I figured out how to mount at the stern easily when I had an injured shoulder: 1) slide aft & get between the stern and the tiller crossbar while the boat is stalled to weather. (You can steer it up that way too) 2) Get one foot up on the deck while facing DOWNWARD. 3)reach way up onto the tramp and grab the hiking strap with the closest arm to the boat, because THAT ELBOW IS UP. 4) Now POWER body up & over the rear crossbar because you lift by using the muscles on the FRONT of your leg, and your arm is bent the correct way for good strength. You don't even need both legs on the stern hull, just one leg.

Its even good for fatboys! Try it on a nice day.

NOTE: Doing this facing UP does not work because you have to use hamstrings, and your elbow cannot bend the wrong way= no strength.


Dacarls:
A-class USA 196, USA 21, H18, H16
"Nothing that's any good works by itself. You got to make the damn thing work"- Thomas Edison
Re: In problems after capsizing in big waves [Re: waterbug_wpb] #241112
12/12/11 03:28 PM
12/12/11 03:28 PM
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Gainesville, FL 32607 USA
dacarls Offline
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For Mary: see above. The stern deck is much closer to the water- so park the boat, slide back underneath, and try this......

Last edited by dacarls; 12/12/11 03:29 PM.

Dacarls:
A-class USA 196, USA 21, H18, H16
"Nothing that's any good works by itself. You got to make the damn thing work"- Thomas Edison
Re: In problems after capsizing in big waves [Re: dacarls] #241115
12/12/11 04:14 PM
12/12/11 04:14 PM
Joined: May 2003
Posts: 4,451
West coast of Norway
Rolf_Nilsen Offline
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Originally Posted by dacarls

1) slide aft & get between the stern and the tiller crossbar while the boat is stalled to weather. (You can steer it up that way too)

2) Get one foot up on the deck while facing DOWNWARD.

3)reach way up onto the tramp and grab the hiking strap with the closest arm to the boat, because THAT ELBOW IS UP.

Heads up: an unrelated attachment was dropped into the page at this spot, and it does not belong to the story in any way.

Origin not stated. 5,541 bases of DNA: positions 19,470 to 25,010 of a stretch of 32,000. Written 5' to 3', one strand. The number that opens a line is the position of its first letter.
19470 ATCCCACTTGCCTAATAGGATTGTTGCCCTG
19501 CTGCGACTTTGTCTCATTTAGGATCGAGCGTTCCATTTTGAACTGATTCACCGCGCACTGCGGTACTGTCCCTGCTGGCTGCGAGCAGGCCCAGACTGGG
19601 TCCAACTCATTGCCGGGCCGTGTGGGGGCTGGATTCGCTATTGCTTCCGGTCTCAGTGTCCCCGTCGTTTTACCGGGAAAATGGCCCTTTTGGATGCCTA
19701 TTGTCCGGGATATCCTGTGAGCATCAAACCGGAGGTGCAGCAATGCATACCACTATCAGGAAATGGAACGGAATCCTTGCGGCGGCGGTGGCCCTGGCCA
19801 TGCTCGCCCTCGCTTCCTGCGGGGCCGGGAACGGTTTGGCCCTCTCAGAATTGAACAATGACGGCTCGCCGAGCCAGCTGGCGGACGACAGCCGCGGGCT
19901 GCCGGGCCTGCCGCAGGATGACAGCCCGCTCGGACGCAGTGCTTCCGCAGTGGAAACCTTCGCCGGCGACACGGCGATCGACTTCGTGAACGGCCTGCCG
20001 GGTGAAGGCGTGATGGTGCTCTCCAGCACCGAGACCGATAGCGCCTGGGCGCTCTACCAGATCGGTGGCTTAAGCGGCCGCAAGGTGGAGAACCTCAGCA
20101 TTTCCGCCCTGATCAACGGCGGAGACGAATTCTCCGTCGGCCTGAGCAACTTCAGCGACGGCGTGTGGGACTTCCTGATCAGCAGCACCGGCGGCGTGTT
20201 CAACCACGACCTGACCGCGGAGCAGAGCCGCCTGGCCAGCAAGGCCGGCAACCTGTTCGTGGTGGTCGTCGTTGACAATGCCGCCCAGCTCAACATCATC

4) Now POWER body up & over the rear crossbar because you lift by using the muscles on the FRONT of your leg, and your arm is bent the correct way for good strength. You don't even need both legs on the stern hull, just one leg.

Its even good for fatboys! Try it on a nice day.

NOTE: Doing this facing UP does not work because you have to use hamstrings, and your elbow cannot bend the wrong way= no strength.



You should make a video and post it smile

To be honest, it sounds good but what about getting air while manouvering your body into position?

Re: In problems after capsizing in big waves [Re: northsea junkie] #241116
12/12/11 04:39 PM
12/12/11 04:39 PM
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Okay,last participants.

So, despite the strenght I still have, I'm fysically a bit disabled with regard to catsailing. And I'm sure that certainly made the climbing aboard this weekend impossible.
(Rolf !, an orthopedic professor tried to reconstruct my labrum on one site, but invain because a few years later it was ripped off again).
But there are more sailors ( like mary or MN3 or pgp ) who have more or less the same problem for whatever ( less severe) reason.

But as I explained, going via the stern in big waves is impossible because the cat will flipover backwards.
Even via the outside windwardsite is under those conditions very risky for loosing contact with my cat. And also there is the danger that I get trapped in my open net tramp with the trapezehook down.

So I'm now still thinking of a solution from the inside space between the hulls just in front of the frontbeam.
With a rope/woodenstep help which is kept straight down when loaded with my knee or foot by a separate line to the bridle. Or something like this.



ronald
RAIDER-15 (homebuilt)

hey boy, what did you do over there, alone far out at sea?..
"huh....., that's the only place where I'm happy, sir.
Re: In problems after capsizing in big waves [Re: northsea junkie] #241117
12/12/11 04:44 PM
12/12/11 04:44 PM
Joined: Jan 2009
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pgp Offline
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http://www.murrays.com/mm5/merchant...311&Category_Code=&Store_Code=MS

I went to one of these,and think it is well worth the money.

Last edited by pgp; 12/12/11 04:44 PM.

Pete Pollard
Blade 702

'When you have a lot of things to do, it's best to get your nap out of the way first.